Angry Robot Books has acquired A Perfect Machine, a new novel from ChiZine Publications‘ Brett Savory, which is being described as “David Cronenberg meets William Gibson meets Sons of Anarchy.” Savory is Co-Publisher of the World Fantasy and British Fantasy Award-winning ChiZine Publications, which publishes the same “weird, subtle, surreal, disturbing dark fiction and fantasy” that ChiZine has collected since 1997 (albeit in longer form). In addition, Savory has had over 50 short stories published and is the author of two novels, In and Down and The Distance Travelled. When it came time to submit his third novel about angry robots to a publisher, Savory knew the perfect place.
No, that great dinosaur art above is not the book cover; Erik Mohr is designing the cover for A Perfect Machine. But in the meantime, here’s the synopsis:
Henry Kyllo is a member of a secret society called the Inferne Cutis. A Runner whose goal is to achieve full-body lead content. He is chased through the city every day by Hunters whose goal is to shoot the Runners—with the threat to both sides that if they do not participate, through a mysterious force no one understands, one of their loved ones will simply vanish from the face of the earth.
It is a symbiotic relationship steeped in history, tradition, and mutual fear. Rumours abound about what happens when a Runner achieves “ascension,” but it has supposedly never happened before, so no one knows for sure.
Except that it has happened before. And it is happening again. This time, to Henry Kyllo.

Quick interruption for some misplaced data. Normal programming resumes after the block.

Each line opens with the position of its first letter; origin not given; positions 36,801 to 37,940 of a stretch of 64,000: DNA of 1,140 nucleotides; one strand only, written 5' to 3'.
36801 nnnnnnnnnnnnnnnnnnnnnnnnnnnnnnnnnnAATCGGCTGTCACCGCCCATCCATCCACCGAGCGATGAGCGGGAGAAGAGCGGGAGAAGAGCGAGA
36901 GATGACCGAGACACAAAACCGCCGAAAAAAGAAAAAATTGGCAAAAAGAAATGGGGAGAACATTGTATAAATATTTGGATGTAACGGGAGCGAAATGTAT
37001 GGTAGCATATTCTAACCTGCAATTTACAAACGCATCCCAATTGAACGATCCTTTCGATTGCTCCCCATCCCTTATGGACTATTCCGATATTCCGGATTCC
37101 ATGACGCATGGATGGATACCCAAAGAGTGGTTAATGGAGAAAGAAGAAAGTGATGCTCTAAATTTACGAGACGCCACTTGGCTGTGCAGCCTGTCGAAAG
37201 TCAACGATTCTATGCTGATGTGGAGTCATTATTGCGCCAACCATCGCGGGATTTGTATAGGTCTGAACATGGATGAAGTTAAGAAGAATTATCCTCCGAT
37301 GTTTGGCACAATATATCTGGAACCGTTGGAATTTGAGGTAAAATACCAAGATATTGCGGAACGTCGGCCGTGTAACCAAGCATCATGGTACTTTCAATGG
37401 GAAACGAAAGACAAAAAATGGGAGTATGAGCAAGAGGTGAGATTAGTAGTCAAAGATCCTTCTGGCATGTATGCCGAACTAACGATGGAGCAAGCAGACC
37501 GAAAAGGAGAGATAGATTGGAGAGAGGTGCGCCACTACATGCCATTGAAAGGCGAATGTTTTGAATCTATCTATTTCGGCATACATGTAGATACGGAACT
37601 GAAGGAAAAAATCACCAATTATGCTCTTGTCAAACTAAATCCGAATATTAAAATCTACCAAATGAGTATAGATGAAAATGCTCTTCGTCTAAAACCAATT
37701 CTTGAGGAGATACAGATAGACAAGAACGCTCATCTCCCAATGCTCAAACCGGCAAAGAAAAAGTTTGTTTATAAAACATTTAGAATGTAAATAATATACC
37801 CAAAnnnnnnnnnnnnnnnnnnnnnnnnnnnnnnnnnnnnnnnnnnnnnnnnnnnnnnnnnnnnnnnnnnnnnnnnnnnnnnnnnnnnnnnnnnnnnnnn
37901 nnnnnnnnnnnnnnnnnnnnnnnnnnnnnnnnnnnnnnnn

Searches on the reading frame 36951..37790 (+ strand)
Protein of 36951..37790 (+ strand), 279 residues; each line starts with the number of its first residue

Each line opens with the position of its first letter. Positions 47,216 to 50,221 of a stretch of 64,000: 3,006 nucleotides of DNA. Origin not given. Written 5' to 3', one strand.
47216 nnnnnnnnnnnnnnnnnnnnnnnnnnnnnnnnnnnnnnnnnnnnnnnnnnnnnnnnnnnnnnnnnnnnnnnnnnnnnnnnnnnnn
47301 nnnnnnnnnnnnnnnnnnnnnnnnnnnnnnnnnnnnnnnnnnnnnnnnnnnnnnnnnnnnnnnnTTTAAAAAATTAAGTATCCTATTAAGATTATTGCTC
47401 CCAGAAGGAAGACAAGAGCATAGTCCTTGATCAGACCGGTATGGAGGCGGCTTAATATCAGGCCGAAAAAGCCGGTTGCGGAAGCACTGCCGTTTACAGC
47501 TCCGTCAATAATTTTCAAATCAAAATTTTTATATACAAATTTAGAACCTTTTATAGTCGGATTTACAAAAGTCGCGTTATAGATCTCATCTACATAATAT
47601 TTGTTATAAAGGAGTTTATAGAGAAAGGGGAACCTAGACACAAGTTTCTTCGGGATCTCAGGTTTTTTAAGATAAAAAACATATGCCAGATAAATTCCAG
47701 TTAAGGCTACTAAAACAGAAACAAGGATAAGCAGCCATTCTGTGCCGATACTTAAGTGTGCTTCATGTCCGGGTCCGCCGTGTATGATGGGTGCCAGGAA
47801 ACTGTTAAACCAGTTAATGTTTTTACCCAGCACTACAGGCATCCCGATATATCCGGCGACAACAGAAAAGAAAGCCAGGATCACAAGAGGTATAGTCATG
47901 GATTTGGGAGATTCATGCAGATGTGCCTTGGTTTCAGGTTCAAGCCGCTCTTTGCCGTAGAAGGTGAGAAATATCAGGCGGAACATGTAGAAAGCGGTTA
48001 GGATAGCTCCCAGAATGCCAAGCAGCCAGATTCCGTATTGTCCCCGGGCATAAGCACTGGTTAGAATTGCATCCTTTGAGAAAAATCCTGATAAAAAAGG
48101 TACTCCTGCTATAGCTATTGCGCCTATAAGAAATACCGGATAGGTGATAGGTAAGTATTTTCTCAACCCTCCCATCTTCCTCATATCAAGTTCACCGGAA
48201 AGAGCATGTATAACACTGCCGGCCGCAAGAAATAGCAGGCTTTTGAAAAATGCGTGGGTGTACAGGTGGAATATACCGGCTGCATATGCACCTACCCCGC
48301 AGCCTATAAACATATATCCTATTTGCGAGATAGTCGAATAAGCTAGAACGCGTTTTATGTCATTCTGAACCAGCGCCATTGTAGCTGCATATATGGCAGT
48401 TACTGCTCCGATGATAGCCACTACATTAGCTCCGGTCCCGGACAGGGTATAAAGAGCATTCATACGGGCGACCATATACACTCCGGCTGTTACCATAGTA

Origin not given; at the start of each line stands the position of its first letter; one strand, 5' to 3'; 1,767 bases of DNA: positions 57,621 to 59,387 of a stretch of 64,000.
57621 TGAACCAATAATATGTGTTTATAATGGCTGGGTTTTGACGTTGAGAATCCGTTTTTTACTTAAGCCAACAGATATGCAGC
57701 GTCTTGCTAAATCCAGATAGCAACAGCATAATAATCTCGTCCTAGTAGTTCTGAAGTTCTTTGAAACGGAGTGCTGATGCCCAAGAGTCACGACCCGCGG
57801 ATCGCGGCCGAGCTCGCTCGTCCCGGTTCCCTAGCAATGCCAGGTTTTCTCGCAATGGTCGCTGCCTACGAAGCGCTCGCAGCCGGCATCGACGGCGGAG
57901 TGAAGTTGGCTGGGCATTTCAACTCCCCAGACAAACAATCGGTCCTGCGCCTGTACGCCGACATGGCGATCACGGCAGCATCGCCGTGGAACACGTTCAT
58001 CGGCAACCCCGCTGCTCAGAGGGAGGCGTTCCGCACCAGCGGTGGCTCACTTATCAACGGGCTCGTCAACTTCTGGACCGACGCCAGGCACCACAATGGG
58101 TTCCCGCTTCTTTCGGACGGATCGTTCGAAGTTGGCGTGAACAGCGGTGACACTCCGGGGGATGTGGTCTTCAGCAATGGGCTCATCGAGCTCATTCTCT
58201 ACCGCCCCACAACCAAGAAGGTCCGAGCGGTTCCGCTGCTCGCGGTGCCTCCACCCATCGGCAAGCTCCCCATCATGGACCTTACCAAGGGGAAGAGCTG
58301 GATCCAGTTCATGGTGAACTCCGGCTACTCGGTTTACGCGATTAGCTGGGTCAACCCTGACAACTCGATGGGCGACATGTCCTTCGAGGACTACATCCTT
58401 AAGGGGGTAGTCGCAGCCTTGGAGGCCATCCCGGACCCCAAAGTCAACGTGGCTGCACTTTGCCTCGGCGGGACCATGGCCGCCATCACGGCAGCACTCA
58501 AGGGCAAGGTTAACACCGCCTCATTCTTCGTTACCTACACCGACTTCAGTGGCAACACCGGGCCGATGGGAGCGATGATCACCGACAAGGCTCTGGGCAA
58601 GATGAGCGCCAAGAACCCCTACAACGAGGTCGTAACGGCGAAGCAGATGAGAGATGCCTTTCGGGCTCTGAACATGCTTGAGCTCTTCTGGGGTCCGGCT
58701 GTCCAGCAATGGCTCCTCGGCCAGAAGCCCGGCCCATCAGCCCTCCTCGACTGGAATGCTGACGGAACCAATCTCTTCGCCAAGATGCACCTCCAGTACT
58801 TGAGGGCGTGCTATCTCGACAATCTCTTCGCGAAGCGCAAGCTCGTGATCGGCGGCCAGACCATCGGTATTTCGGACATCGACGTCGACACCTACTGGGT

Henry’s friend, Milo, and his girlfriend, Faye, watch as Henry transforms into something otherworldly. Something made of metal, but still organic. As Milo and Faye struggle to hide him from prying eyes—including a man who’s been watching and studying the Inferne Cutis since the day they killed his sister—he grows larger and larger, but something inside him is changing, becoming… not him.
As the leaders of the Runners and Hunters struggle to keep their secret that this has happened before—and to whom—they’re also in a race against time to capture Henry, try to stop him before he becomes something more destructive than the world—in fact, the universe—has ever known.
Angry Robot Publisher and Managing Director Marc Gascoigne said:
Brett Savory has long been on Angry Robot’s radar. As one of the talented crew behind the splendid ChiZine imprint, over the last few years we’ve watched him win all the awards that we haven’t. His taste and talent-spotting in boundary-pushing speculative fiction is second to none, so we pounced upon this extraordinary visceral novel.
I knew it was a little on the nose when I submitted my novel about angry robots to Angry Robot, but we humans are fairly simple creatures, so I figured I had a decent shot. I’m pleased beyond compare that I have pledged my soul to the AR Overlords. They promise to return my family barely harmed, if I submit my manuscript on time.
A Perfect Machine will be published February 2, 2017 in the UK and February 7, 2017 in the U.S.
Below, Savory shares how A Perfect Machine took over a decade to come together in its final form…
How to Juggle Publishing and Writing (If By “Juggle” You Mean Stopping One Thing Entirely to Do the Other Thing)
My most recent novel, In and Down, came out in 2007. That’s nearly ten years ago now. The following year, my wife, Sandra Kasturi, and I started ChiZine Publications, for which we’ve won awards and stuff. So that’s nice. What’s not nice is that I had started a novel called Running Beneath the Skin—based on my short story of the same name—a couple of years earlier, and was a little over half finished it when CZP really started hitting its stride.
I didn’t touch the book again for about another six years.